The History Of Oreg-on, Geographical And Political With
An Examination Of The Project Of A National Railroad,
From The Atlantic To The Pacific Ocean. By George
Wilkes. Also An Account Of The Characteristics And
Present Conditions Of The Oregon Territory, By A Mem-
ber Of The Recently Organized Oregon Legislature. Ac-
companied By A Map.

New York: William H. Coyler .... 1845.

(Cover title; regular title follows):

The History Of Oregon, Geographical And Political. By
George Wilkes. Embracing An Analysis Of The Old
Spanish Claims, The British Pretensions, The United States
Title; An Account Of The Present Condition And Char-
acter Of The Country, And A Thorough Examination Of
The Project Of A National Railroad, From The Atlantic
To The Pacific Ocean. To Which Is Added A Journal Of
The Events Of The Celebrated Emigrating Expedition Of
1843 ; Containing An Account Of The Route From Missouri
To Astoria, A Table Of Distances, And The Physical And


Political Description Of The Territory, And Its Settlements,
By A Member Of The Recently Organized Oregon Legis-
lature. The Whole Concluding With An Appendix, Con-
taining The Treaties, Diplomatic Correspondence, And Ne-
gotiations Between Spain, Russia, Great Britain, And The
United States, In Relation To The North West Coast.

New York: William H. Colyer . . . 1845.

8 Title; pp. 3-4, Preface; 5-46, History of Oregon ; 47-62,
Wilkes' Proposal for a National Railroad; 63-114, Travels
across the Great Western Prairies and through Oregon;
115-127, Appendix; reverse 127, errata, Index (1).

Map has no title but embraces from 44 e to about 55
north latitude and 110 to 132 west latitude. In a note to
the preface Wilkes says the map is taken from an English
publication on the Oregon question.

The account of the 1843 expedition is by Peter Burnett and is
taken from letters by him published in the New York Herald,
with slight changes only, Dec. 28. 1844, Jan. 5, 6, 18, 1845. See also
Niles Register, Nov. 2, 1844. and St. Louis Reporter, Aug. 23, 1845,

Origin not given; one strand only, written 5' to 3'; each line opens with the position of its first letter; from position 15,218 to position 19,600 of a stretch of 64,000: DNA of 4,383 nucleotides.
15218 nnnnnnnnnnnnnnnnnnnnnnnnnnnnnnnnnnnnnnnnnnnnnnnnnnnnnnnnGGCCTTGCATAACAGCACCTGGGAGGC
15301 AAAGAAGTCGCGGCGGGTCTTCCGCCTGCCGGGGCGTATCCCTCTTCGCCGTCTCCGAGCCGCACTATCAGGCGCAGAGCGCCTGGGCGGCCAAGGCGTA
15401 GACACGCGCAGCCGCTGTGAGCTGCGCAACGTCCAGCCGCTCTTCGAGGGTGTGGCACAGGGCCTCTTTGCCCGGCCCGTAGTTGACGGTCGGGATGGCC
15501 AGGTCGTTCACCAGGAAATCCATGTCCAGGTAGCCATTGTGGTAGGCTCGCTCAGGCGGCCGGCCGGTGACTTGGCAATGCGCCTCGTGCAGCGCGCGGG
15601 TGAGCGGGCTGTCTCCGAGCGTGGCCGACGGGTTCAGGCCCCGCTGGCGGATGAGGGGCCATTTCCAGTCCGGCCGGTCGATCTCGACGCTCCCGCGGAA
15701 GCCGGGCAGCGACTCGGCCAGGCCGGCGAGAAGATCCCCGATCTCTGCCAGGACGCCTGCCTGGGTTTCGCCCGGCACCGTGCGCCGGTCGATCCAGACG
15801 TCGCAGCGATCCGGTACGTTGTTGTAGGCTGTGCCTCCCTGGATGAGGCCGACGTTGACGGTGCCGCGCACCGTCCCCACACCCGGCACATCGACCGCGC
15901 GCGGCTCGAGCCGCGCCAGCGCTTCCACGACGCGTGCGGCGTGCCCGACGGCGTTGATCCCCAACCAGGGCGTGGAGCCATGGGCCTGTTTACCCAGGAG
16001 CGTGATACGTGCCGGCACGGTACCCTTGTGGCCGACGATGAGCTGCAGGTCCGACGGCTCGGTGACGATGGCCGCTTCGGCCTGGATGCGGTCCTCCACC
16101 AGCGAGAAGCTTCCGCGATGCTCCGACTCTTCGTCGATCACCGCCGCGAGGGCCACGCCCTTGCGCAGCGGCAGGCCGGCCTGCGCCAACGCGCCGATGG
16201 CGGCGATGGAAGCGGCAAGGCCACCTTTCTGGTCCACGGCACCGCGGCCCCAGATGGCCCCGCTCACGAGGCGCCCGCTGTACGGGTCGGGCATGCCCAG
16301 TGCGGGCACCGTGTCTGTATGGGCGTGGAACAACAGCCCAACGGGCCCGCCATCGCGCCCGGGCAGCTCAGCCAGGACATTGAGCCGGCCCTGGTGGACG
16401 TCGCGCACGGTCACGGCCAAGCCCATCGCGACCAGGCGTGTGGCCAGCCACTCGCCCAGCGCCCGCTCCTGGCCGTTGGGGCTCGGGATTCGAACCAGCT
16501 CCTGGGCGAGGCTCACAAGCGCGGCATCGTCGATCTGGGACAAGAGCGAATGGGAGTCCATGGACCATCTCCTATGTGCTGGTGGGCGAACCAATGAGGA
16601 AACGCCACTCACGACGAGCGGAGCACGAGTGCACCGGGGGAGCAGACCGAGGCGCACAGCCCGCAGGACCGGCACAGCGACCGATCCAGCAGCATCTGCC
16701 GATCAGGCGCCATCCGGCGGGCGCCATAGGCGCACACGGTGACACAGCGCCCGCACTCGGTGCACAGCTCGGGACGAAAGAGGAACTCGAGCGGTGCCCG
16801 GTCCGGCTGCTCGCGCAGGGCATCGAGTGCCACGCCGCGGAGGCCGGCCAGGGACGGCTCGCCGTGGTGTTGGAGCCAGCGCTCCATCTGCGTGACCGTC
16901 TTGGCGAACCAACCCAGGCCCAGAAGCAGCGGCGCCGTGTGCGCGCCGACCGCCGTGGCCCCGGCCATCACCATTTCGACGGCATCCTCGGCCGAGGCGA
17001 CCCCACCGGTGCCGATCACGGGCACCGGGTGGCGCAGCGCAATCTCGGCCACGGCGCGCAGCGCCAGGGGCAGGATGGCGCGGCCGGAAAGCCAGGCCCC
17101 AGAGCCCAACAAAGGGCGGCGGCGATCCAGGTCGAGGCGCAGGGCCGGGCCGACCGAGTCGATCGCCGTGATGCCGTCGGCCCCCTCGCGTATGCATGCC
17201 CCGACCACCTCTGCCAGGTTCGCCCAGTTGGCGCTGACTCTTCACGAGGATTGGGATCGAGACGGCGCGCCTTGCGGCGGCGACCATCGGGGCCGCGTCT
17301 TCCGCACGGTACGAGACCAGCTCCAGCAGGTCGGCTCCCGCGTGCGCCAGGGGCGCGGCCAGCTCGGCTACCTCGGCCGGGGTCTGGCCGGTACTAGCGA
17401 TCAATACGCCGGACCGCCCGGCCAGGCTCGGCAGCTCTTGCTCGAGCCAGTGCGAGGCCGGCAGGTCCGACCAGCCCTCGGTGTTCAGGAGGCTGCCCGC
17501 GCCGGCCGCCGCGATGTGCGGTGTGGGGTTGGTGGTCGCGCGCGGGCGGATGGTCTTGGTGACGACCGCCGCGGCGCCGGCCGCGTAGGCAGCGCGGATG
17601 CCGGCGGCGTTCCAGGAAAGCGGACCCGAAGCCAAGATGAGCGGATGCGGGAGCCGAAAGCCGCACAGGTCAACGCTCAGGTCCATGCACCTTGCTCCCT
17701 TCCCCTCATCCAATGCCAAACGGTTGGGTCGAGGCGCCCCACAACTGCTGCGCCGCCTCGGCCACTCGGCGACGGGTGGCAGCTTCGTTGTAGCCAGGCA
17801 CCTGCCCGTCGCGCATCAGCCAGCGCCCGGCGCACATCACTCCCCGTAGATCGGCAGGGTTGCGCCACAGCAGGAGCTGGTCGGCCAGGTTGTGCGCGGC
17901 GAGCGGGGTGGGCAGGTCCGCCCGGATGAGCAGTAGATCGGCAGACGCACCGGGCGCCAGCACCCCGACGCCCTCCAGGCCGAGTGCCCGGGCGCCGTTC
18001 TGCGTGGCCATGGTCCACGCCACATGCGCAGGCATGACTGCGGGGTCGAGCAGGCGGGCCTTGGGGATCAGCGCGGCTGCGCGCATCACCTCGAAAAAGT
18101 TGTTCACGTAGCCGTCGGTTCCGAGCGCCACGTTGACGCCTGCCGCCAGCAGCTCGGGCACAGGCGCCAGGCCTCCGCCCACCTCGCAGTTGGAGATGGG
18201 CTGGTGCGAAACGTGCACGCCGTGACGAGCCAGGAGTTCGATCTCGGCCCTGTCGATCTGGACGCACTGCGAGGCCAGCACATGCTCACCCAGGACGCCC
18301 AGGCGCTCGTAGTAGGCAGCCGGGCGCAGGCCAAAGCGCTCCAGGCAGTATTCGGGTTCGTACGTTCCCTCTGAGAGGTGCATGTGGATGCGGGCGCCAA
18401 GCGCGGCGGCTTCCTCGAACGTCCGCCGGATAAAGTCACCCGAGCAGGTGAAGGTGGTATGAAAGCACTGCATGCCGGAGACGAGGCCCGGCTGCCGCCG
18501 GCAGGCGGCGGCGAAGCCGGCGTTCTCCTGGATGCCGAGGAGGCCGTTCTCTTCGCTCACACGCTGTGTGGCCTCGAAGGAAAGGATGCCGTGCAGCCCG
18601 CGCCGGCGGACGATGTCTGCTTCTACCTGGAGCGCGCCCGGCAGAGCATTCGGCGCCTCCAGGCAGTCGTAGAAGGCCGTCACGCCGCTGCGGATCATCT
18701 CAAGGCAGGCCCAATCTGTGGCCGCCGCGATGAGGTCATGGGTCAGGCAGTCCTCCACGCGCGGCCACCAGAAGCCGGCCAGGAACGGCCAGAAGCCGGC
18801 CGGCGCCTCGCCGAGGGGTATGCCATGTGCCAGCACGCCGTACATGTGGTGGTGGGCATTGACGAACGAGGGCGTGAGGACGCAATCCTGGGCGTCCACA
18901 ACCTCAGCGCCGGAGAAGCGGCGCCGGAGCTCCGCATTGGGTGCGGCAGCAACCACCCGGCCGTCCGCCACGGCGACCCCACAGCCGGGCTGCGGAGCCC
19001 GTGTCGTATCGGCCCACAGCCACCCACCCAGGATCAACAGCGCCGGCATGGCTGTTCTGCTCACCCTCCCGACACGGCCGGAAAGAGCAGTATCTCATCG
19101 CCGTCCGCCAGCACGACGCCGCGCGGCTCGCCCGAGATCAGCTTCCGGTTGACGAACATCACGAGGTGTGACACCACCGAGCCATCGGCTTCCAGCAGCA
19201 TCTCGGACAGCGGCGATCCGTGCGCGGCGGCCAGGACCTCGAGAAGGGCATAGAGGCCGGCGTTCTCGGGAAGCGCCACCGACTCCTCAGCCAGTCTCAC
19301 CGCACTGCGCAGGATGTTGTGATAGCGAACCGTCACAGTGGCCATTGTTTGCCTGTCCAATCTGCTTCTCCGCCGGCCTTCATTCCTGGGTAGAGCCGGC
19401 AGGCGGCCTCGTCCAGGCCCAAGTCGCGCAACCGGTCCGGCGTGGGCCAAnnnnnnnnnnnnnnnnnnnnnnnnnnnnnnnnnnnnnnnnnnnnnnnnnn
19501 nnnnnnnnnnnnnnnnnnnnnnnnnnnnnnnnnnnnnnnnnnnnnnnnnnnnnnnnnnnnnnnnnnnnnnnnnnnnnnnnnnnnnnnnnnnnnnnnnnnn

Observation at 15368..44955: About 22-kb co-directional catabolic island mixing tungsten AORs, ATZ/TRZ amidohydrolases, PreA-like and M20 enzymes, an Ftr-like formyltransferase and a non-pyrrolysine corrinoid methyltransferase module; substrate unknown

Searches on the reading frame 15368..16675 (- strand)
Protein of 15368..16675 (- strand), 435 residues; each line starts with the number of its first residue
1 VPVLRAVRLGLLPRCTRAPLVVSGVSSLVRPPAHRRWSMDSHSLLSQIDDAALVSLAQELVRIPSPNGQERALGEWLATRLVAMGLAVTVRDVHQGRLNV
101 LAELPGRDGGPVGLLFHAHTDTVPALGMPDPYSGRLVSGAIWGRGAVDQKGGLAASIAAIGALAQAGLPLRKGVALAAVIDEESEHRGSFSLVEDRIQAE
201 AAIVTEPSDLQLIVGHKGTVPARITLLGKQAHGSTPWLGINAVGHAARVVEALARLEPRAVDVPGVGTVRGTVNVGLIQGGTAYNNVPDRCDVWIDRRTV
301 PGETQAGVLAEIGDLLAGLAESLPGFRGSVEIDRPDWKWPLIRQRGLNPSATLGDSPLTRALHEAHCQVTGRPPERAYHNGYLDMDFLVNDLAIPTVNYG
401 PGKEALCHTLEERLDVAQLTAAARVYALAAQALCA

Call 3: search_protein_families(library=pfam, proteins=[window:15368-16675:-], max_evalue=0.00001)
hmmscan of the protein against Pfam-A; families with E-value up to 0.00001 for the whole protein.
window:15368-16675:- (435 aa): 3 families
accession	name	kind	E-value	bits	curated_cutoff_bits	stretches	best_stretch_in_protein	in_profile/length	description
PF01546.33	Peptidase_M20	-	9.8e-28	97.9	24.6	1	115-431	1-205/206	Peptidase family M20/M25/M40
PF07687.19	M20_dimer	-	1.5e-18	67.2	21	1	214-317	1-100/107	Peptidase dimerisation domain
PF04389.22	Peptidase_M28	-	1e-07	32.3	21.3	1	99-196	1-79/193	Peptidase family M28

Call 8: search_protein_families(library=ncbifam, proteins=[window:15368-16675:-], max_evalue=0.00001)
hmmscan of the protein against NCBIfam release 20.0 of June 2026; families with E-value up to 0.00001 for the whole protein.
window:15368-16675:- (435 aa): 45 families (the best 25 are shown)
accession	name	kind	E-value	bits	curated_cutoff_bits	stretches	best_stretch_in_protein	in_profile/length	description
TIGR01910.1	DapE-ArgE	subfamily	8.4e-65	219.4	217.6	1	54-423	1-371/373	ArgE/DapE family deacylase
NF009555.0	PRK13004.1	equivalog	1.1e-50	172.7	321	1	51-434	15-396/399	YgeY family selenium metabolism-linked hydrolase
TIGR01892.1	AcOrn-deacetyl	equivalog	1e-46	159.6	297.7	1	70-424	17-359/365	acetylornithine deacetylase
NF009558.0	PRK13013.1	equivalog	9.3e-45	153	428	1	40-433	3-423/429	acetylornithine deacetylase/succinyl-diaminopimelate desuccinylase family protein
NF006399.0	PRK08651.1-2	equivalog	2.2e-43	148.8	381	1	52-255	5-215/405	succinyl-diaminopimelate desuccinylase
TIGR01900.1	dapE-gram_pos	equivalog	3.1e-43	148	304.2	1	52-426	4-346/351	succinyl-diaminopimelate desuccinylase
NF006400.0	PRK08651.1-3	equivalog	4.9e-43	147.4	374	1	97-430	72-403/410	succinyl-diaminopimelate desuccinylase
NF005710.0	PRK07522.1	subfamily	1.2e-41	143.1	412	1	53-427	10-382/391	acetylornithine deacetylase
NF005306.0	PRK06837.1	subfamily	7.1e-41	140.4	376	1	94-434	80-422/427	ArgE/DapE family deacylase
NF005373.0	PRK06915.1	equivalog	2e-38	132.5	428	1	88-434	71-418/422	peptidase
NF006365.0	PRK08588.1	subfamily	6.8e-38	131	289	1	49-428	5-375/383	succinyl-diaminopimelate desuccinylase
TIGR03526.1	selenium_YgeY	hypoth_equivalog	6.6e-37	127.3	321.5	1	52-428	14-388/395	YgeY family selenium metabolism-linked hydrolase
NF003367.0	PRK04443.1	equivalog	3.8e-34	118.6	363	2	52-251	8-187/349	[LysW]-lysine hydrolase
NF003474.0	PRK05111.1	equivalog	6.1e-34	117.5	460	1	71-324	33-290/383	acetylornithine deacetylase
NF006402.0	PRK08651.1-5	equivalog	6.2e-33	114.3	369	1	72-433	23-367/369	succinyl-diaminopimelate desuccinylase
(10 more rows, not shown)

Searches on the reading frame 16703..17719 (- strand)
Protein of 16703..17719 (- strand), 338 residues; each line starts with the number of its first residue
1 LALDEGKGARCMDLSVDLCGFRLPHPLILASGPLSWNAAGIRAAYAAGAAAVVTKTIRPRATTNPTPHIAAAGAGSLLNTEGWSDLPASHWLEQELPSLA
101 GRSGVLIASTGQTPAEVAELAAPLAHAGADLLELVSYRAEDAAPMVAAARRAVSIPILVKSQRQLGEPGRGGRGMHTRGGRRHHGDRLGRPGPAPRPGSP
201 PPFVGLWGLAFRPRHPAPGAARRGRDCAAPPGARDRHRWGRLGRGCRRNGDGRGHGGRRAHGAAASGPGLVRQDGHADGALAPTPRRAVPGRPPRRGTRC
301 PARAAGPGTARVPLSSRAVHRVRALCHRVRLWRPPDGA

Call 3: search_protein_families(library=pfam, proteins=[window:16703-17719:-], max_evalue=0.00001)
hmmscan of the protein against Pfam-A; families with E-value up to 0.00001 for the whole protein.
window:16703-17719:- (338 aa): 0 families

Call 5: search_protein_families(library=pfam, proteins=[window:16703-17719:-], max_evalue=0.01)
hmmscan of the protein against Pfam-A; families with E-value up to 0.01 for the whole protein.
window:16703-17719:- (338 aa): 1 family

for a letter by him dated Nov. 10, 1843. M. McCarver's letters on
same expedition, Ohio Statesman, Sept. 11, 1844, N. Y. Herald,
June 3, 1844, N. Y. Tribune, Aug. 5, 1844, also Niles Register,
April 19, 1844, from Peoria Register.

Doctored and republished in London as:

An Account And History of the Oregon Territory; To-
gether With A Journal of The Emigrating Party Across
The Western Prairies of America, And to The Mouth of
The Columbia River.

London: Printed and Published By William Lott . . .

16 Tit., 160 pp. (160 marked 169).

P. P. W. with same title.

The Burnett Journal appears in an abridged form except where
praise of the H. B. Co. appears. In place of Wilkes' Proposal for
a Nat'l R. R. appears a chapter, "The Capabilities and Prospects
of Oregon By a Three Years' Resident" [an Englishman].

The Introductory History is entirely distinct from Wilkes and
written to support the British pretentipns. A few of Wilkes'
documents were reprinted in the appendix.

The copy I saw in the N. Y. Hist Soc. had no map. 106


Message From The President Of The United States, In
Compliance With A Resolution Of The Senate, Communi-
cating a report of an expedition led by Lieutenant Abert, on


the Upper Arkansas and through the country of the Caman-
che Indians, in the fall of the year 1845, June 16, 1846.
Read and referred, July 11, ordered printed.

Journal of Lieutenant J. W. Abert from Bent's Fort to
St. Louis in 1845.

Washington: 1846. 29th Cong., 1st Sess. Senate doc.

8, 75 pp. Map, 11 plates of scenery and 1 of a Day's
March (Colored plates in my copy).

Map Showing the Route pursued by the Exploring Ex-
pedition to New Mexico And The Southern Rocky Moun-
tains Made under the orders of Capt. J. C. Fremont, U. S.
Topographical Engineers, and reduced by Lieut. J. W.
Abert assisted by Lieut. W. G. Peck, U. S. T. E. during the
year 1845.

Abert's report begins Aug. 9, 1845, for the Survey of Purgatory-